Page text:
Twenty years ago, Severn Cullis-Suzuki’s 6-minute speech to the 1992 Earth Summit ‘silenced the world’ and challenged negotiators to ‘make your actions reflect your words.’ Twenty years on and speaking to the Youth Blast at Rio+20, Severn said what the world needed was ‘nothing short of a paradigm shift’ and called on the young people attending to ‘challenge the world adult representatives at Rio to fight for intergenerational justice.’
Speaking to the conference via Skype from her home on Haida Gwaii, she once again reminded the youth listening to ‘make their [decision makers] actions reflect their words’ in a stark omission that little has changed in the twenty years since her famous speech.
“Though our ecosystem continues to decline, the growth of the economy remains foremost for governments clinging to power. The collaboration between governments & big businesses makes anyone lose faith in democracy and many of my generation are very cyclical.”
“You can speak truth to power. Cut through the complexity in the negotiations and speak to the simple truth that governments today are not working within the physical realities of earth or acting in a way that says the future matters.”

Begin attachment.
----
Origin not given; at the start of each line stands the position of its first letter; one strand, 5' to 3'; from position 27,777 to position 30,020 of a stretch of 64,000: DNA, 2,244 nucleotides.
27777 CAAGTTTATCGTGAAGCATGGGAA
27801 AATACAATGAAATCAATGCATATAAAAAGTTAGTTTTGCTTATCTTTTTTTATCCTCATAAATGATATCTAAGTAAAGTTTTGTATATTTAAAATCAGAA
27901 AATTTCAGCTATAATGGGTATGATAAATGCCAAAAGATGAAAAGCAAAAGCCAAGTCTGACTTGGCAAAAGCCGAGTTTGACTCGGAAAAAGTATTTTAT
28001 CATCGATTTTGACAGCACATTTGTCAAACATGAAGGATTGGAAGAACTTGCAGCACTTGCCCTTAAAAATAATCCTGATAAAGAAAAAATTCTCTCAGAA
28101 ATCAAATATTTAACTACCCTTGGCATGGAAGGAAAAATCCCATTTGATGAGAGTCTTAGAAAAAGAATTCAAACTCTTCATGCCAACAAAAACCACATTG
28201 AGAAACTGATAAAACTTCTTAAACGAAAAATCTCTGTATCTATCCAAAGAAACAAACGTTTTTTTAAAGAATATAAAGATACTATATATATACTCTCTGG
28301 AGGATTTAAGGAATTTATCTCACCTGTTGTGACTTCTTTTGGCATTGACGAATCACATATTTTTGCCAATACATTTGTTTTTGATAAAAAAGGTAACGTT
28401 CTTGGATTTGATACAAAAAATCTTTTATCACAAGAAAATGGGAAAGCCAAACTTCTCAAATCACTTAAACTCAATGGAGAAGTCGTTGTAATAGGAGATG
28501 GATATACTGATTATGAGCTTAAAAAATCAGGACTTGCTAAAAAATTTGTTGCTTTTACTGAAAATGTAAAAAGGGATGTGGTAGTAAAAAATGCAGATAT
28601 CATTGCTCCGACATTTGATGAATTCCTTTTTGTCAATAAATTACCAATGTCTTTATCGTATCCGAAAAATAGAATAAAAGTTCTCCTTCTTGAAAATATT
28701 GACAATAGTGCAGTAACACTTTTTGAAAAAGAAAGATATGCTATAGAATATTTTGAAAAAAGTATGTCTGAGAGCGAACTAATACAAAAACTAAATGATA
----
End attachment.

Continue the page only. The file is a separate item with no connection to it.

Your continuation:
While remaining hopeful about the possible outcomes from Rio+20, Severn urged a new generation of young people to challenge the decision makers, call out the hypocrisies and negative actions of governments, provoke the status quo and use the conference to tell the world what is needed.
Though not many people in the room seemed to know who Severn was, the challenge was made and left for those in the room to take forward.
“Using your position as educated youth, speaking clearly and simply and not trying to speak the adult talk, and getting into the fine details of the negotiations, speaking your truth, as you, is a very powerful way of speaking.”
With 300 young people, from many different backgrounds and levels of experience, attending the Youth Blast, the question is whether the 3-days will have equipped them with the skills, knowledge, confidence and ability to lobby negotiators, campaign for change, mobilise their peers and speak the ‘simple truth’ of youth to achieve any difference in the coming days.
Severn finished by saying,
“I think that the most powerful tool at Rio is the voice of young people.”
Which leaves us wondering, has the Youth Blast given young people a strong enough platform for these voices to be heard? Has it empowered them enough to take action and make a difference?